Juba Arabic

Egyptian group
Egyptian Arabic (مصري - maṣri)
Sa'idi Arabic (صعيدي - ṣaʿīdi)

Arabian Peninsula group
Bahrani Arabic
Bareqi Arabic
Gulf Arabic (خليجي - ḵalījī)
Najdi Arabic (نجدي - najdi)
Omani Arabic (عماني - ʿumāni)
Hejazi Arabic (حجازي - ḥijāzi)
Hadhrami Arabic (حضرمي - ḥaḍrami)
Shihhi Arabic
Dhofari Arabic
Yemeni Arabic (يمني - yamani)
Tihamiyya Arabic

Mesopotamian group
Mesopotamian Arabic
North Mesopotamian Arabic (Moslawi/Qeltu)

Levantine group
Levantine Arabic (شامي - šāmi)
Syrian Arabic
Cypriot Maronite Arabic
Lebanese Arabic (لبناني - libnēni)
Jordanian Arabic (أردني - urduni)
Palestinian Arabic (فلسطيني - falasṭīni)
Bedawi Arabic (بدوي - badawi/bdiwi)

Andalusian group
This group includes various dialects throughout the Iberian peninsula (extinct in Iberia, surviving among Andalusi communities in North Africa)
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eesa the kiwi
10-02-2018, 07:09 AM
The Quran is without doubt the most important arabic text and contains subtleties and nuances that amaze scholars and laymen alike. If you devoted your life to studying it you won't even s ratch the surface

For that reason I recommend you to learn classical language but if speaking is important to you why not learn both? Classical and a modern dialect at the same time

I'm learning classical myself though I am only a beginner and can recommend some resources let me know if you are interested
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Ümit
10-02-2018, 08:12 AM
Originally Posted by blobcatmap
I'm a bit confused... Will people from all dialects understand me? How easy would it be to pick up on a dialect after learning it?
I do not know Arabic...so I cannot help you much with that unfortunately...
but, I have a friend who took a few Arabic lessons, and from him I know that Arabic is not like most other languages.

First of all, if you read a piece of article, text or whatever....you can have a pretty good impression about the level of education of the author of the text.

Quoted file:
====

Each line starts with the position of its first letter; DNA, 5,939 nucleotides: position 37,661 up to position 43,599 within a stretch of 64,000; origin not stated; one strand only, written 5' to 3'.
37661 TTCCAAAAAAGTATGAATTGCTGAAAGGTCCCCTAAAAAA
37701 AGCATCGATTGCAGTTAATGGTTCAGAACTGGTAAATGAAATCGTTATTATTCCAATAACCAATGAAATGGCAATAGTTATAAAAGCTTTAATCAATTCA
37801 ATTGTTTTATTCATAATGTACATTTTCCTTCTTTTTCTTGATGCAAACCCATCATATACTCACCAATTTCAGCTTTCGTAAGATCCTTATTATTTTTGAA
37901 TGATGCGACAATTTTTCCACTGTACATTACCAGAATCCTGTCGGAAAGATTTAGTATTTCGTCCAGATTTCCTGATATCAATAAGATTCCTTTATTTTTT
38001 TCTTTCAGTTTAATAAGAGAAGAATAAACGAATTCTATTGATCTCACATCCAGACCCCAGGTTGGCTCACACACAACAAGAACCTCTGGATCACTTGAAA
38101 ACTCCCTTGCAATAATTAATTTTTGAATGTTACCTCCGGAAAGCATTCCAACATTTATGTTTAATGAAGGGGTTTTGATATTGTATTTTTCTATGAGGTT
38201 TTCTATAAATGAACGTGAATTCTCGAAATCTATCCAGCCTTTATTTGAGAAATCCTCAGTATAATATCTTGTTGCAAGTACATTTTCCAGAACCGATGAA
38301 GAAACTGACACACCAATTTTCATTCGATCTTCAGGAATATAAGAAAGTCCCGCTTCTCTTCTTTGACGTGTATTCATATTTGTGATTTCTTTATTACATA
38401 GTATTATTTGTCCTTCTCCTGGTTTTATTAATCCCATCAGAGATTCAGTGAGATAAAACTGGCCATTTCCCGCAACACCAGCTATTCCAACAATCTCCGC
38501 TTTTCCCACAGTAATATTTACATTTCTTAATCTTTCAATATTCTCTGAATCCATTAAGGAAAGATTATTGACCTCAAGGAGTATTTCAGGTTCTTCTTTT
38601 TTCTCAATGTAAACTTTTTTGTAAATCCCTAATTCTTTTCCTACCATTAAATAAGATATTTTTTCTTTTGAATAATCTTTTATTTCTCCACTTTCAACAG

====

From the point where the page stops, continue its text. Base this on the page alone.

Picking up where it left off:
There is this modern standard arabic. this is the literary arabic. Then there is the classical arabic, in which the Quraan is written...nowadays hardly used as language anymore. at last we have the spoken arabic...which are the various dialects.
If a text contains a lot of those elements from MSA or classical Arabic, then this is an indication that the author was a highly educated person and the less people can understand the text. if a text contains a lot of the spoken language, more people can read and understand it, the author was not that highly educated, or the author chose to write like that to make his text more accessible to the people.

please correct me if I am wrong.
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MazharShafiq
10-02-2018, 12:34 PM
Originally Posted by blobcatmap
So a hobby of mine is learning languages, and I just thought... Why not learn Arabic? Here are some quick questions I have..

1. What is the most widely spoken dialect? I was thinking about learning Egyptian Arabic..

2. How long did it take you to learn Arabic? I fully expect it to take ten years for me to learn if I decide to go through with it..
Depends on your time which you will spend for learning , you can learn in some months if you spend full time